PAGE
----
Process or Proclamation?

From the South Atlantic to the western Pacific, federal marine management is a study in contrasts.

Posted on January 07, 2009

The United States has acted twice this week to impose restrictions on vast sections of ocean, dictating the future accessibility of those important resources. One action took years of scientific study and required dozens of public meetings attended by hundreds of concerned citizens, and thousands of hours of effort and organization before being implemented. The other took just months and was accomplished by the stroke of a pen. Taken together, the two recent marine management actions have cast a confusing net over the world of federal fisheries management.

In one case, the National Marine Fisheries Service announced plans to establish eight management areas off the coasts of North Carolina, South Carolina, Georgia and Florida designed to recover stressed populations of deep-water snapper and grouper. The federal rule, prepared by the South Atlantic Fishery Management Council, will prohibit bottom fishing in the designated areas, but will allow trolling and surface fishing over the protected bottom habitat.
Designation of the areas is the result of an extensive public process over several years that included input from various user groups, including the sportfishing community and commercial fishers.
“We regret that past management failures have left us today with a very short list of options for recovering these important species,” said Frederic Miller, chairman of Coastal Conservation Association’s (CCA) National Government Relations Committee. “However, we recognize that properly managing long-lived, slow-growing deepwater species is a particular challenge, and the careful process that produced these management measures demonstrates exactly how these decisions should be made. The South Atlantic Council should be commended for pursuing a course of action that was based on science and invited public comment on all the various management options that were presented.”
The federal rule, known as Amendment 14, also includes a provision that allows for the ban on bottom fishing in affected areas to be reviewed, adjusted and ultimately lifted when the science indicates that populations of snapper and grouper have recovered enough to satisfy the management goals. The designated areas range from nine to 30 nautical miles offshore and vary in size from 50 to 500 nautical square miles.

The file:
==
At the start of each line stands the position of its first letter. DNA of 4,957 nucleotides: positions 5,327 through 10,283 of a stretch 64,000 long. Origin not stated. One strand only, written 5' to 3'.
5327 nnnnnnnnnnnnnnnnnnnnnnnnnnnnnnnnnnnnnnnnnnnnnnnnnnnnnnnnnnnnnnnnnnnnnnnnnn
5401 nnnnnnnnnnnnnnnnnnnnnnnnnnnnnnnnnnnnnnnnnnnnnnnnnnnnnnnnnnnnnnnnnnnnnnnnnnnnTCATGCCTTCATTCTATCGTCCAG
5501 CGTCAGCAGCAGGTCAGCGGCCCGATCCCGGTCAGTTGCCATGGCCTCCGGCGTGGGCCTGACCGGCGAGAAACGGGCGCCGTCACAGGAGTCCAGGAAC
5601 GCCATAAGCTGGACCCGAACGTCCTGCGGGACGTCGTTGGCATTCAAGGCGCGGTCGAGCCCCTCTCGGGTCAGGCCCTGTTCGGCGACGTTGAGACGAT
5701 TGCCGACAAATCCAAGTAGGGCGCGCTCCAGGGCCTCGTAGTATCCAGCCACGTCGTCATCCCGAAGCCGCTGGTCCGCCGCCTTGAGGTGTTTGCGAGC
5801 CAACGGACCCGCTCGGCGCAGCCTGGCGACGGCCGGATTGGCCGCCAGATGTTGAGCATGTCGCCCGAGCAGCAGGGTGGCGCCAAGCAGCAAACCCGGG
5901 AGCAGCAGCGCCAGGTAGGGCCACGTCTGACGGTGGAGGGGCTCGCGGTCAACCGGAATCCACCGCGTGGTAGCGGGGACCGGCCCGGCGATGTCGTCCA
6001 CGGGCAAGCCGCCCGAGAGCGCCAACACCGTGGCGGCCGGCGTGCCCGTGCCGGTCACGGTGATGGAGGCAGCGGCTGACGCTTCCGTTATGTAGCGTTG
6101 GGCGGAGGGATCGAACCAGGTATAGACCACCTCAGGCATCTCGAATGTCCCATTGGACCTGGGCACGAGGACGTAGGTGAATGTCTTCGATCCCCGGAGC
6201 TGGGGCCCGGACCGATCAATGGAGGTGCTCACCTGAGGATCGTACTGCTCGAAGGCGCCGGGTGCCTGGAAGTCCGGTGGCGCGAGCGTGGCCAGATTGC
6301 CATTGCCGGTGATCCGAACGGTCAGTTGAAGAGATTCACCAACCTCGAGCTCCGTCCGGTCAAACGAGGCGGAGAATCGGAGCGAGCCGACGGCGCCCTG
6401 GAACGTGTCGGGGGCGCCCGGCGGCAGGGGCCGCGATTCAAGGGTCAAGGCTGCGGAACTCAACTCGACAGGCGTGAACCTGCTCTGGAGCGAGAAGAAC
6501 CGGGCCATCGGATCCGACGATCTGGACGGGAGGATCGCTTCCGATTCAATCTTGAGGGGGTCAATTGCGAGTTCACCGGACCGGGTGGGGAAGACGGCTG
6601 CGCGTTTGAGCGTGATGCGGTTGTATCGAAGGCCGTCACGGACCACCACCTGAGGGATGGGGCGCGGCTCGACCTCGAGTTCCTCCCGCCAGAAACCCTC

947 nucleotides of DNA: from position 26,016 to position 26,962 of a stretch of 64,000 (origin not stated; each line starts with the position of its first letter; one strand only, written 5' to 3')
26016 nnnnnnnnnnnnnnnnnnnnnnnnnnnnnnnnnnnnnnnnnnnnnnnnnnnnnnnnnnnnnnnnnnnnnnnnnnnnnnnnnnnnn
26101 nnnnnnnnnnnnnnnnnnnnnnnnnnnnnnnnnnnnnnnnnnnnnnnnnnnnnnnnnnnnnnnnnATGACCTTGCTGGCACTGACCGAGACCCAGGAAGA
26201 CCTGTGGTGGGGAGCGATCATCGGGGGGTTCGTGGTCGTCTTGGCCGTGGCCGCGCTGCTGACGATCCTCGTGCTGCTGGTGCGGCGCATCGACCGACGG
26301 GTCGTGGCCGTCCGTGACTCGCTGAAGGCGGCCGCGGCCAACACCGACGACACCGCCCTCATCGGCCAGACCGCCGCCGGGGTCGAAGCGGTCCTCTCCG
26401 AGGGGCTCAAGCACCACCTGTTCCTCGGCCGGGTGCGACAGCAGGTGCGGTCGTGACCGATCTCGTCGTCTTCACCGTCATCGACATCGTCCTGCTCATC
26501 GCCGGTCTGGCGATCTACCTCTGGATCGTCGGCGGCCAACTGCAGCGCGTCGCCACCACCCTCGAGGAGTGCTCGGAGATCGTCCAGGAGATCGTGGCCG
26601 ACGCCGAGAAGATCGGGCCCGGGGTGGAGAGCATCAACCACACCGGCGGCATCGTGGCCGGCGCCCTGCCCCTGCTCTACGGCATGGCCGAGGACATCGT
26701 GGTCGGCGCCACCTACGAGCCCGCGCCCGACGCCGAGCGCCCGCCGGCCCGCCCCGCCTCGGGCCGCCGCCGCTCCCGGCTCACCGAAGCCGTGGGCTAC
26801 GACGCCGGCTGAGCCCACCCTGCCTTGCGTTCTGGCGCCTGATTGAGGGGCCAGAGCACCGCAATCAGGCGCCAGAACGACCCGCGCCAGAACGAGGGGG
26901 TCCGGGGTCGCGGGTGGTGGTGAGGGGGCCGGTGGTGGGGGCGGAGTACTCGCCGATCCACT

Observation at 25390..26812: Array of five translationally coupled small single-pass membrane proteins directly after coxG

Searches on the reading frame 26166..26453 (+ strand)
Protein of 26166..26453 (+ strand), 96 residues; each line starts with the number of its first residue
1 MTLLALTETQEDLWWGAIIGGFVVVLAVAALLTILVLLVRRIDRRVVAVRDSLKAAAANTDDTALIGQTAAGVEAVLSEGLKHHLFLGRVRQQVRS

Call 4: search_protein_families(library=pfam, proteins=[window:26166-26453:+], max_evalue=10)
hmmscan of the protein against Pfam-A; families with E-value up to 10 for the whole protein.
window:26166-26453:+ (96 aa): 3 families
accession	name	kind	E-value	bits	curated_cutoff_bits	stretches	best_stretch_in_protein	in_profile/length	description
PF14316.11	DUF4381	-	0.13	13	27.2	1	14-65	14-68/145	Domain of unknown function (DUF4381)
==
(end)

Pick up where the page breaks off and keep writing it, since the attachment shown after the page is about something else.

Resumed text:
“It should never be an easy or quick decision to close public waters to the public, but unfortunately there are situations where that is the best management tool available to recover certain marine resources,” said David Cummins, president of CCA. “When we are presented with that situation, it demands a thorough, open process guided by science to develop the trust and support of everyone involved in the fishery. We hope the process that developed Amendment 14 can serve as a blueprint for the careful use of closed areas in fisheries management in the future.”
In stark contrast, the President recently announced the creation of marine monuments in the western Pacific, marking the second time in two years that the rarely used Antiquities Act has been used to create a marine monument.
“The Antiquities Act is sparse on process. In fact, it has none,” said Matthew Paxton, federal lobbyist for CCA. “The law in its entirety is roughly one page long and has four sections, one of which provides absolute discretion for the President to establish national monuments. There is no NEPA process, no opportunity for public comment and no chance for judicial review. This is dramatically different than the process used by the South Atlantic Council.”
The Bush Administration used the Act in 2006 to create the Northern Hawaiian Islands Marine National Monument, at the time the largest marine reserve in the world. Earlier this week, the Administration used the Act once again to declare marine monuments in the Pacific Ocean at three other locations: Rose Atoll, the Marianas Trench and the Pacific Remote Island Area (PRIA). The new monuments will span more than 195,000 square miles.
“No matter how noble the intention, management by proclamation is not the way to properly manage our oceans,” said Miller. “These are staggeringly large areas of ocean that have been summarily taken out of any public process. The Antiquities Act discounts the importance of receiving critical input from all user groups and providing a comprehensive evaluation of alternatives before any restricted area is put in place. Using the Antiquities Act as a convenient and expeditious way to lock up the marine environment runs counter to the entire conservation ethic.”
The Northern Hawaiian Islands Marine National Monument was created as a no-fishing zone and allows neither commercial nor recreational fishing. In announcing the new marine monuments, the President cited a recent Executive Order requiring that recreational fishing be managed as a sustainable activity in such areas, but a final decision on whether or not to allow it in the new marine monuments could be years away. 
CONTACT: Ted Venker, 1-800-201-FISH